Category Archives: Politics

The Tyranny of Enjoyment

DOLMANCE: . . . What is it one desires when taking one’s pleasure? that everything around us be occupied with nothing but ourselves, think of naught but of us, care for us only. If the objects we employ know pleasure too, you can be very sure they are less concerned for us than they are for themselves, and lo! our own pleasure consequently disturbed. There is not a living man who does not wish to play the despot when he is stiff: it seems to him his joy is less when others appear to have as much as he; by an impulse of pride, very natural at this juncture, he would like to be the only one in the world capable of experiencing what he feels: the idea of seeing another enjoy as he enjoys reduces him to a kind of equality with that other, which impairs the unspeakable charm despotism causes him to feel. ‘Tis false as well to say there is pleasure in affording pleasure to others; that is to serve them, and the man who is erect is far from desiring to be useful to anyone. On the contrary, by causing them hurt he experiences all the charms a nervous personality relishes in putting its strength to use; ’tis then he dominates, is a tyrant; and what a difference is there for the amour-propre! Think not that it is silent during such episodes.

The act of enjoyment is a passion which, I confess, subordinates all others to it, but which simultaneously unites them. This desire to dominate at this moment is so powerful in Nature that one notices it even in animals. See whether those in captivity procreate as do those others that are free and wild; the camel carries the matter further still: he will engender no more if he does not suppose himself alone: surprise him and, consequently, show him a master, and he will fly, will instantly separate himself from his companion. Had it not been Nature’s intent that man possess this feeling of superiority, she would not have created him stronger than the beings she destines to belong to him at those moments. The debility to which Nature condemned woman incontestably proves that her design is for man, who then more than ever enjoys. his strength, to exercise it in all the violent forms that suit him best, by means of tortures, if he be so inclined, or worse. Would pleasure’s climax be a kind of fury were it not the intention of this mother of humankind that behavior during copulation be the same as behavior in anger? What well-made man, in a word, what man endowed with vigorous organs does not desire, in one fashion or in another, to molest his partner during his enjoyment of her? I know perfectly well that whole armies of idiots, who are never conscious of their sensations, will have much trouble understanding the systems I am establishing; but what do I care for these fools? ‘Tis not to them I am speaking; soft-headed women-worshipers, I leave them prostrate at their insolent Dulcineas’ feet, there let them wait for the sighs that will make them happy and, basely the slaves of the sex they ought to dominate, I abandon them to the vile delights of wearing the chains wherewith Nature has given them the right to overwhelm others!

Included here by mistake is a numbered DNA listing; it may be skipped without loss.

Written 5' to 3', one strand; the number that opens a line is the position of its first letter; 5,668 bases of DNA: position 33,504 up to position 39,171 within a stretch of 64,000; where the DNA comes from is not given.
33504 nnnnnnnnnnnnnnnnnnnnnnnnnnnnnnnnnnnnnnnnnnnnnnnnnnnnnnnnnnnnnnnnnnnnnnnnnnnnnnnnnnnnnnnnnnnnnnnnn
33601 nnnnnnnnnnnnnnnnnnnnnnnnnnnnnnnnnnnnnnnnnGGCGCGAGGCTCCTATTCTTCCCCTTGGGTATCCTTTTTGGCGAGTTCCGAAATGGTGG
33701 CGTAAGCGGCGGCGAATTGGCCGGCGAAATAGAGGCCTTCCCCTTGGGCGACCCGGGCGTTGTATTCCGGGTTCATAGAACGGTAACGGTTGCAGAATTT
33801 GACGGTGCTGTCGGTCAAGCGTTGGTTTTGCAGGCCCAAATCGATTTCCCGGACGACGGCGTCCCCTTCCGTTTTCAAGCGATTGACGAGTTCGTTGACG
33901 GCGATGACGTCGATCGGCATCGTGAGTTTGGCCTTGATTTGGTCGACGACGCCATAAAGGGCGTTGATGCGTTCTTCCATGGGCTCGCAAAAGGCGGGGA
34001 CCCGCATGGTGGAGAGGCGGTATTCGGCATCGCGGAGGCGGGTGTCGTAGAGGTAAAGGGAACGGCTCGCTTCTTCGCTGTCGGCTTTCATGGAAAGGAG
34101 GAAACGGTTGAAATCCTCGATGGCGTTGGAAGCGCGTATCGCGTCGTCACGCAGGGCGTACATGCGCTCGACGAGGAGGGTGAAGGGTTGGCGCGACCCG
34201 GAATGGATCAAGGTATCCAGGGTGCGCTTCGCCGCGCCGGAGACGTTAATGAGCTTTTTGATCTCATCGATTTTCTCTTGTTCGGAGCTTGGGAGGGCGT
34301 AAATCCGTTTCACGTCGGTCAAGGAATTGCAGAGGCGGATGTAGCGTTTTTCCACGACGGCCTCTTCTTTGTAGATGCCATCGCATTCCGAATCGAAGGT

Dialogue the Fifth, Philosophy in the Bedroom in Sade, Richard Seaver, and Austryn Wainhouse. Justine, Philosophy in the Bedroom, and Other Writings. 1st paperback ed. New York: Grove Press, 1966, 344-45.

Decomposition

It’s likely that much of the western left—infected by liberalism and obsessed with identity politics and political correctness—will mark the centenary of the October revolution this year with a smirk and say “nothing to do with us, mate” and get on with writing their love letters to Hillary Clinton. But there are, I believe, important lessons to be learnt from the strategy employed by Lenin in 1917—and the left dismisses them at its peril.

As was the case one hundred years ago, a corrupt, arrogant, and hideously out-of-touch establishment lies teetering on the brink. As was the case one hundred years ago, the gap between rich and poor is truly staggering. Only last January, Oxfam revealed that half of the world’s wealth is owned by just 62 people. Yes, that‘s right—62.

But unlike 100 years ago, it’s the populist right—and not the left—that’s making all the headway. Instead of embracing working-class populism and positioning themselves at the forefront of anti-establishment protests as Lenin and the Bolsheviks did in 1917, the liberal-dominated Western left of today seems scared of proletarian rebelliousness, and has instead sided on issue after issue with the neo-liberal militarist establishment.

We see this in the liberal-left’s attachment to parliamentarianism, and the failure to promote more democratic ways of organizing society e.g. the greater use of referenda, the introduction of workers’ councils and peoples’ assemblies and elected people’s courts (interestingly the attachment to Parliamentarianism didn’t seem to apply to Ukraine in 2014 when many “liberal-leftists” in the West supported the violent overthrow of the democratically-elected government).

We also see it in the way that “bread-and-butter issues” which affect the everyday lives of ordinary people are largely ignored with the focus instead on fighting culture wars and promoting wars of “liberal intervention” in the Middle East, which only benefit elite interests.

Clark, Neil. “1917 and its lessons for 2017: Learning from Lenin